For the concerned and diligent parent, finding toys for kids that are not only affordable, but also safe is something of a chore at times. After all, you don't just want to purchase whatever is most popular; your goal is to find toys that actually offer some kind of value to children. And of course, you don't want the toys you buy to pose a health or safety risk to your kids. So here are just a few options that should help to keep your kids safe without breaking the bank.
- Sock monkey. Most of us had one of these funny-looking, old-timey stuffed animals as a kid, and thanks to the adage that everything old is new, there's a whole new community of sock monkeys out there just waiting for a new generation of kids to take them home. Luckily, the gray-and-red standard has undergone something of a makeover so that you can now bring home a product in your child's favorite colors. But if you want the traditional sock monkey that you recall from your own childhood, there's no reason you can't get one to place on your own pillow, as well, and for less than $20 in general, unless you opt for and oversized version.
- Green Toys tractor. You may already be familiar with the Green Toys line if you're into eco-friendly fare for your kids. The company, based in San Francisco, makes their toys from recycled products, and they've become well-known for their vehicular playthings, including a school bus and a dump truck. But thanks to clamoring consumers, this year has seen the addition of a bright orange tractor manufactured entirely from recycled plastic mined from milk jugs. Not only is it safe since there are no removable parts, but the price isn't bad at just under twenty bucks. And the best part: it's dishwasher safe.
- Skyrocket Toys Quick Attach Microscope. This one probably isn't suited for little kids, but any children of school age will appreciate the clip-on gadget companion that turns the average smartphone or tablet into a mobile microscope for a mere $14.99. All they have to do is affix it to the camera and they can see tiny objects in front of the lense on a much larger scale, amplified on the screen. No longer will crawling insects, couch lint, or the fine hairs on your face be a mystery to your child. Just be careful what you let them catalog – they can also send pictures and videos of what they find.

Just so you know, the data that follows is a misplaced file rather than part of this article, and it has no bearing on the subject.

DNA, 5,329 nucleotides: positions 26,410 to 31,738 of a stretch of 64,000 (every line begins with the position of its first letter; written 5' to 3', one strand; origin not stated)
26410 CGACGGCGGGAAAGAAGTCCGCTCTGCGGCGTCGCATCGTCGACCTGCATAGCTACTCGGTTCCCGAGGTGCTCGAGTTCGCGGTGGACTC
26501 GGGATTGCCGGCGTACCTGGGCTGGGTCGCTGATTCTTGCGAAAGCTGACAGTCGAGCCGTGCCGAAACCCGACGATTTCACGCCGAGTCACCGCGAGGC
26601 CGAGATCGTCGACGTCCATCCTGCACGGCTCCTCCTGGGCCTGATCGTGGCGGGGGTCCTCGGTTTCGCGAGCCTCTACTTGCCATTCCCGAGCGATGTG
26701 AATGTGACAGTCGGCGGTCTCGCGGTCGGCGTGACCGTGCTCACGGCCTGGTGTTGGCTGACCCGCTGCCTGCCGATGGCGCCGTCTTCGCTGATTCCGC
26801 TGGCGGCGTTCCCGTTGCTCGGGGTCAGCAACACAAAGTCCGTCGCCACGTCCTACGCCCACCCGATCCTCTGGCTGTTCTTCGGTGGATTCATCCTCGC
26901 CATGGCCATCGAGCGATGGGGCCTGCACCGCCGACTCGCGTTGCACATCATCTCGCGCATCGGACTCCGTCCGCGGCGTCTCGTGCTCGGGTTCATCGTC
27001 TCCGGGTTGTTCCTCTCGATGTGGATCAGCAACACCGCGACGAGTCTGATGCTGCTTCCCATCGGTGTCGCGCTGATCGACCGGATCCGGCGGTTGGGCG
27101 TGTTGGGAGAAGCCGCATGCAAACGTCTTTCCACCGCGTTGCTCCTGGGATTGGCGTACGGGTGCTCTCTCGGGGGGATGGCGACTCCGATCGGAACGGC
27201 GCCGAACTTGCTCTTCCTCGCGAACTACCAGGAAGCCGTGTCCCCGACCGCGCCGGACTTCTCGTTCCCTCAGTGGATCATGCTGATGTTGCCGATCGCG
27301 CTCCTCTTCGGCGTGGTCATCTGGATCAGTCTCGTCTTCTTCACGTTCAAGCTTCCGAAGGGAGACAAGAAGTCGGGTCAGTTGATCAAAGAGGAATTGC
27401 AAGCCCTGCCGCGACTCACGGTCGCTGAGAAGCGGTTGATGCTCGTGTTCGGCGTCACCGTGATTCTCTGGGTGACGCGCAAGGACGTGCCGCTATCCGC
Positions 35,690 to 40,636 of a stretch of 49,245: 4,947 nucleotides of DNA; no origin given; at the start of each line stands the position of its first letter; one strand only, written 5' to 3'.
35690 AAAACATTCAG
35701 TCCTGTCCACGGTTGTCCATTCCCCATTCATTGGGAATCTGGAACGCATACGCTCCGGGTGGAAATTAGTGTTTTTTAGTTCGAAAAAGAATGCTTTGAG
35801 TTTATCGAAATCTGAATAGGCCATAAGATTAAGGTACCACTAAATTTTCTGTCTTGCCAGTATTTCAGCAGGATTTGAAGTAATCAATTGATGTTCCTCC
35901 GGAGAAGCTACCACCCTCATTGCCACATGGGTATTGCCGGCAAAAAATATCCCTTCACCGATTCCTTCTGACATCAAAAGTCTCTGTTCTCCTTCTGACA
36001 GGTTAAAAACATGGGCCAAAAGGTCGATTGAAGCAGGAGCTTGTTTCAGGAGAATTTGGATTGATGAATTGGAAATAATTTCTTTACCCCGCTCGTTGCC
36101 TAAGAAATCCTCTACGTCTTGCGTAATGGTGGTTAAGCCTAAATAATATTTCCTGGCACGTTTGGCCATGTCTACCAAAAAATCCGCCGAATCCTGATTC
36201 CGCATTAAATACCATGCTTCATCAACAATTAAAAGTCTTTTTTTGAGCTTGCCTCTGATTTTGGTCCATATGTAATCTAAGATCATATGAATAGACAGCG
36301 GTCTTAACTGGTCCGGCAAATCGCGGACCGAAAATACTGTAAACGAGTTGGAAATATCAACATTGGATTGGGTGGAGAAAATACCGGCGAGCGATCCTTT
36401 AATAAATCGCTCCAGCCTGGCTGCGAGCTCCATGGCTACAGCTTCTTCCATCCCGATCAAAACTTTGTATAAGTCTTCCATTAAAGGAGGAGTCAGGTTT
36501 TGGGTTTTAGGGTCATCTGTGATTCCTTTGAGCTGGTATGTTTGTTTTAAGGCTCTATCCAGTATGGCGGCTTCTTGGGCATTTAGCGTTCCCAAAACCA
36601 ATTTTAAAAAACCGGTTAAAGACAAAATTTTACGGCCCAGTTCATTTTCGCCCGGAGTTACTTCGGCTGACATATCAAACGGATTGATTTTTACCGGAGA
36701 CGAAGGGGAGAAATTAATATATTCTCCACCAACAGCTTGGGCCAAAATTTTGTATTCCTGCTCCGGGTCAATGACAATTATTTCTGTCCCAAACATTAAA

- Fisher-Price Create ‘n Learn iPad Case. There are two major problems with letting your kids get a hold of your tablet. First, they are messy and you don't want goopy PB&J or a sippy cup full of OJ all over your expensive mobile device. Second, you want to make sure that they are viewing appropriate content for their age. So it's Fisher-Price to the rescue with an Otterbox (read: practically indestructible) case that you simply drop your iPad into in order to turn it into an interactive learning experience for your kids that offers fun lessons with letters, words, and eventually handwriting. At nearly $40 it's a bit pricy for some parents, but consider it an insurance policy on your device.
- Bead maze. There are dozens of products of this nature on the market, so you might spend anywhere from about $15-50 depending on the complexity of the model. But these toys, consisting of a wooden base and winding, coated-wire tracks dotted with beads, are the bee's knees for toddlers, helping them to increase motor skills and spatial awareness. And small parts can't come off, so there's little danger of choking. You don't need a review on Toybuzz website or another outlet to tell you that this type of toy is going to be a hit with the kids.